Hiring a new staff member? Once you’ve put together a great job posting, it’s time to start finding great candidates. In the past, you could expect people would find you but with the incredible competition out there for great workers, that’s not enough anymore.
Especially for high-level positions, remember that your best candidates have jobs already, and may not be actively looking for a new position. How can you find those folks and encourage them to apply?
Start with your existing staff and board members. Have them put some effort into thinking about who they see as a future leader. Ask them to share the job posting directly with at least ten people. These can be people that they think might be a good applicants or who they think might know some good applicants.
Can you provide referral incentives? Hiring bonuses have become common recently but referral bonuses are also valuable. Your great staff probably know other people who might be a good fit to work at your organization. What can you offer your staff? What’s the value of a great hire to the organization? Take a portion of that and offer it to staff as an incentive.
Be sure to look at your current staff as well. Often, the best employees are already working at your organization and looking for new responsibilities. How can you mentor them to be ready to take on bigger challenges?
Another great source is to consider volunteers, both yours and those at related organizations. Having a passion for your mission is a huge factor in the excitement of a staff person to stay engaged in the work. Start with those who already care – your donors and volunteers. You never know when someone is looking to make a career change. Reach out to those frequent openers of your emails and ask if they have someone in their network who wants to work for you.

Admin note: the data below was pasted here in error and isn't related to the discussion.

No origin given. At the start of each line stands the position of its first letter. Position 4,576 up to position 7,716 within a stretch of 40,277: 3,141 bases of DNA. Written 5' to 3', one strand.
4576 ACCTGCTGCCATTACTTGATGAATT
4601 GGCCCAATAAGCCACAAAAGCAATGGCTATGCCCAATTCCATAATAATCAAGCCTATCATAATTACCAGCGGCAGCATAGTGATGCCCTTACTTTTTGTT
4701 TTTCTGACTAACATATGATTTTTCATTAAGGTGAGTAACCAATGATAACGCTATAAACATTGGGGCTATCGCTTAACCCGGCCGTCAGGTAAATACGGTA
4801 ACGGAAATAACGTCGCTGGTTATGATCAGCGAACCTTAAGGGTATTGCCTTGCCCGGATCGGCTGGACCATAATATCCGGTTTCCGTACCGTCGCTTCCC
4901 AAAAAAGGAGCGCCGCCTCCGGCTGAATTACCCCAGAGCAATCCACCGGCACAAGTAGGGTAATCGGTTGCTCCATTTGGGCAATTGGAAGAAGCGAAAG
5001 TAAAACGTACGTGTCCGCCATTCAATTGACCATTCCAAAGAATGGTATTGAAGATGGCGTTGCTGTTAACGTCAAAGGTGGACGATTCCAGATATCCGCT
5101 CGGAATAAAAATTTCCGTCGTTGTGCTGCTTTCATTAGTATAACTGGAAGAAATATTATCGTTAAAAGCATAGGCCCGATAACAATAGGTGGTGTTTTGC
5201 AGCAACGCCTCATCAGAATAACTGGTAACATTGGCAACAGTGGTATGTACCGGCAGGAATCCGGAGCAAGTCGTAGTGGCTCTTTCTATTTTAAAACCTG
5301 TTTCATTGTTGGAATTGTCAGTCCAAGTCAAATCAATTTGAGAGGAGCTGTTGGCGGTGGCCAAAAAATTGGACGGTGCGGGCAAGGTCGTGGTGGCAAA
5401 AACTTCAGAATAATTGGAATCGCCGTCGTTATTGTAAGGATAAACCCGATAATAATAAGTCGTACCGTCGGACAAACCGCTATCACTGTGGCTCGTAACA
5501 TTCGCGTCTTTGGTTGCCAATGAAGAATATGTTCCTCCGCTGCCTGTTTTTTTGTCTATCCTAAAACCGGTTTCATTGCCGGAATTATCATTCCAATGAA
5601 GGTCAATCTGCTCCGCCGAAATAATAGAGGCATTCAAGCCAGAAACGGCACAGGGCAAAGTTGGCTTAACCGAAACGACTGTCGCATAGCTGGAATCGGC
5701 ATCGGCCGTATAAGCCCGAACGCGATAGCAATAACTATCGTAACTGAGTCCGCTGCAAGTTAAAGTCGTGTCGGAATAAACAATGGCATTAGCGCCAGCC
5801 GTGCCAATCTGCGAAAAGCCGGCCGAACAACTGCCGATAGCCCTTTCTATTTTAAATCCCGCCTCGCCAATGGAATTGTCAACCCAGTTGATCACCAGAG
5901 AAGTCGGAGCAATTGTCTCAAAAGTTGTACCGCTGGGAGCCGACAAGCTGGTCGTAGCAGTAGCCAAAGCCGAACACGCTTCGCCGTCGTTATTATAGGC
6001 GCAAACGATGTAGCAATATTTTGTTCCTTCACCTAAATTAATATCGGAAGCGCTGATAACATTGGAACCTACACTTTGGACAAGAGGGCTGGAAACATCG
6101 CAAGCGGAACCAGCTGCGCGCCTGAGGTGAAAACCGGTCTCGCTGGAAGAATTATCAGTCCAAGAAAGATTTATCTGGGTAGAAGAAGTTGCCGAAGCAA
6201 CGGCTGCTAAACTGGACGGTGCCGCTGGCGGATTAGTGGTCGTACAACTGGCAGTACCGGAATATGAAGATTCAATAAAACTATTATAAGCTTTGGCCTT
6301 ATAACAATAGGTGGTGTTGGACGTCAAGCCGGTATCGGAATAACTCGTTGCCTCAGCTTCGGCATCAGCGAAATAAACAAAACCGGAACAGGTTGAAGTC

Remember to get outside your networks as well. Nonprofits benefit greatly from a diversity of perspectives. Recruiting and hiring diverse candidates needs its own blog post but it is important to consider what you are doing to reach more than the “usual suspects”. Reach out to people who have expansive networks that don’t overlap with yours. For example, can you talk with a leader who is a person of color? They could recommend a wide variety of candidates you aren’t connected to. Or how about a leader with a disability? Look for a leader of a different generation than your usual groups as well. Just like recruiting board members, looking outside your usual network can have a big payoff.
Of course, all the traditional methods are still valuable. For high-level positions, LinkedIn is definitely the place to start, as are any local nonprofit job boards.
Finally, as you do get candidates, make sure you keep them informed about how the hiring process is going. Most candidates are looking at multiple positions. If your offer takes a while, especially when they aren’t hearing anything from you, you risk losing a great hire.
Need to talk through your recruitment strategy? Looking for professional help with your search process? Contact me at firstname.lastname@example.org and we’ll chat.